Time for questions...and answers?
You would think that major changes in mission, governance, resource allocation, and future of an organization that has been successfully serving the people of Oklahoma for 120 years would be carefully studied with a detailed plan. Think again.
The proposal to fold the Oklahoma Historical Society into a super tourism agency was a total surprise to us, to legislative leaders, and to the press when it was released on February 3, 2014. So, where has the conversation gone since then? Not very far, limited to one meeting in Bob Blackburn's office the night before the bill was about to die in the Senate, and a series of quotes from the Governor's office to the press.
The meeting in Blackburn's office on February 18 was the first time he had seen a copy of the bill now known as House Bill 3028. He was not asked what he thought, but he was told that if it was defeated in the Senate, it would, quote, "not go away." Well, it did not go away after defeat, but was resurrected at the last moment in the dark of night as a committee substitute with less than twenty-four hours to respond. The next time we are threatened, we will take it seriously.
The quotes to the press from the governor's staff and appointees represent the rest of the conversation. Here are a few of those, with what would have been said if given the chance.
Quote: "The governor's lack of consultation with impacted agencies is not a bad thing."
Response: What can we say to that?
Quote: "Consolidation will preserve the agency's mission at a time when the budget is tight and some lawmakers would like to abolish it."
Response: There has never been an attempt to abolish the Oklahoma Historical Society. In fact, we are constantly used as an example of an agency that has done more with less by developing an entrepreneurial business plan based on higher standards, greater efficiencies, and partnerships. In Blackburn's thirty-five years of public service, budgets have always been tight. We have learned to serve the people with other resources, both donated and earned.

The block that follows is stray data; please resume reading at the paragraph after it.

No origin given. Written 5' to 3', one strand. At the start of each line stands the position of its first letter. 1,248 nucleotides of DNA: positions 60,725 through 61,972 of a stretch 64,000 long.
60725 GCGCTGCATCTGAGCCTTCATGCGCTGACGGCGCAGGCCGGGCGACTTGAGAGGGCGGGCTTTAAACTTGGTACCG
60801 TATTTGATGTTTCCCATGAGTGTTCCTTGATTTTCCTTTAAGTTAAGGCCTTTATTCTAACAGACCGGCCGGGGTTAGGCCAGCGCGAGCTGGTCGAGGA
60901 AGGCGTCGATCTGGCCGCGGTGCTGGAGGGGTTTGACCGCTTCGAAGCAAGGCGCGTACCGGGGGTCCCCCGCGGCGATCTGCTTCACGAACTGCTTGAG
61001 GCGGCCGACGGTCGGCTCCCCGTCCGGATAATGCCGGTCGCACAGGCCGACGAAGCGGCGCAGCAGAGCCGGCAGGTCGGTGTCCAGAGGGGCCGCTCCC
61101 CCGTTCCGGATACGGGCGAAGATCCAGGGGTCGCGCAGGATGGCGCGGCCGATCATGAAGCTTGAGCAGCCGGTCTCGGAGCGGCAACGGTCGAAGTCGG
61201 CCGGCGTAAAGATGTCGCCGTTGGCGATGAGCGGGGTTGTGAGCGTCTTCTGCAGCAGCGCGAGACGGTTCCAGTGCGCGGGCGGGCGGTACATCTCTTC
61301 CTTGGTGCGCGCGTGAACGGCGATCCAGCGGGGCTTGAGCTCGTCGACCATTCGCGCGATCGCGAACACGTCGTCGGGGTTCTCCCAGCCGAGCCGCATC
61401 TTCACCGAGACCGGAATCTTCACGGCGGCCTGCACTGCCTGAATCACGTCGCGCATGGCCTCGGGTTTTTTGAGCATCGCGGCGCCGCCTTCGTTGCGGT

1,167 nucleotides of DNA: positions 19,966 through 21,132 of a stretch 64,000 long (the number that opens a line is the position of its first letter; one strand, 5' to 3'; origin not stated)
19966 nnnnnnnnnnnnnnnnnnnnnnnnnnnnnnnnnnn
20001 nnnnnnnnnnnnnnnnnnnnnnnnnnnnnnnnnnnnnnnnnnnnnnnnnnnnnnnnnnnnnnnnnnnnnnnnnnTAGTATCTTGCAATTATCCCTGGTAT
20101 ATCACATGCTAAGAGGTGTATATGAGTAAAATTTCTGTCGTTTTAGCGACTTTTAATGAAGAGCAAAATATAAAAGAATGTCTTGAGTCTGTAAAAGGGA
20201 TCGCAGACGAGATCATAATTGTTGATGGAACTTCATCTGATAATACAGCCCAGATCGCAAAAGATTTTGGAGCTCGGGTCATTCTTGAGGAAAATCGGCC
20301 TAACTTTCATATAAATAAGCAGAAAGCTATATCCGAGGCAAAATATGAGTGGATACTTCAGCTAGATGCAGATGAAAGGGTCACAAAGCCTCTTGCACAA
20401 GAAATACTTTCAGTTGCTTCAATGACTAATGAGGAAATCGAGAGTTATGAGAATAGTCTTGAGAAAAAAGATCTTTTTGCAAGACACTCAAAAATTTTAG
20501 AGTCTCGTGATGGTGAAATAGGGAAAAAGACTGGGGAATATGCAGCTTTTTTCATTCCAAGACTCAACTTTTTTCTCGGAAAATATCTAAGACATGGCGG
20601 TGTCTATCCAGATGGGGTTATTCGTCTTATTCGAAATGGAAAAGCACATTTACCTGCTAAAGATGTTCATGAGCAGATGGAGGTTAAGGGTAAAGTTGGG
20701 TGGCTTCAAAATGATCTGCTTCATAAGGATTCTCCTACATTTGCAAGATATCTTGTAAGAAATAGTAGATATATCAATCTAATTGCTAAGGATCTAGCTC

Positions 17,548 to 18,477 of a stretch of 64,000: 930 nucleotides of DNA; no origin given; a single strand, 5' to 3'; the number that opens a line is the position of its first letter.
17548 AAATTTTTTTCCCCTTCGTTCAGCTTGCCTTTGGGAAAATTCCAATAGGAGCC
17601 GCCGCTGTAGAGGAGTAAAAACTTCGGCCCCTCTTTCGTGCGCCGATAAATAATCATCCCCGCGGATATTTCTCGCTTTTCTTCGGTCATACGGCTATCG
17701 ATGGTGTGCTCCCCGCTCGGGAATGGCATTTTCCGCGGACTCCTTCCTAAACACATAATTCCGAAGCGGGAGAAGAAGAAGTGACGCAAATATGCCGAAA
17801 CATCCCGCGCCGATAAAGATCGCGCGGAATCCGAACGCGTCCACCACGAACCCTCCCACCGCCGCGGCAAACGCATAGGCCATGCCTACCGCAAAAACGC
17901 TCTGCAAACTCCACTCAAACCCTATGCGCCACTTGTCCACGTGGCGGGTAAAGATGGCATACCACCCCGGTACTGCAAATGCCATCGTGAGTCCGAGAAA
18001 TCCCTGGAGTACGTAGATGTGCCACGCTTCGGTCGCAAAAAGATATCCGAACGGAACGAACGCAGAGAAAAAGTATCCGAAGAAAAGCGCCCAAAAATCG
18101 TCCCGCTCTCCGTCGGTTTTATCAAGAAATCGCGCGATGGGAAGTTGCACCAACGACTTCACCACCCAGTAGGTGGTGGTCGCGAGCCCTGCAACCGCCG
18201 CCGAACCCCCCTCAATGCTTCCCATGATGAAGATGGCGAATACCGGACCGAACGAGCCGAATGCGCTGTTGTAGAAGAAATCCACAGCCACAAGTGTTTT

Quote: "When a smaller agency is consolidated into a larger agency, they can save on back office expenses like human resources and office space."
Response: The Oklahoma Historical Society is not a small agency. Combined operations including appropriations, earned revenue, grants, and donations, exceed $22 million. And with more than 150 employees and a complex, statewide mission, we have one human resources person, one purchasing agent, and four accountants. What about that open office space? Around here, any unused space is quickly home to a historic collection.
Quote: "We haven't proposed eliminating the board . . . we envision the Historical Society operating as a department within the tourism agency."
Response: Yes, they included an OHS Board of Directors in House Bill 3028, but it is advisory only, appointed by the governor, without any powers of resource allocation or selecting top managers. And there would be no membership to link the board with grassroots citizens across the state. The board would reflect politics, not the people.
Quote: "Housing these two agencies as independent entities in the Department of Tourism will enhance, not detract from their missions."
Response: First, the OHS would not be independent. The executive director and entire staff would be selected by the director of Tourism and all assets, both collections and funds, would be transferred to Tourism. Most importantly, the missions of the two agencies are not even in the same league. The mission of Tourism should be image and economic development. The mission of the OHS is heritage and education.
Maybe there will be more conversations about the implications of abolishing the Oklahoma Historical Society as we know it. Let's hope there is no reason to do so.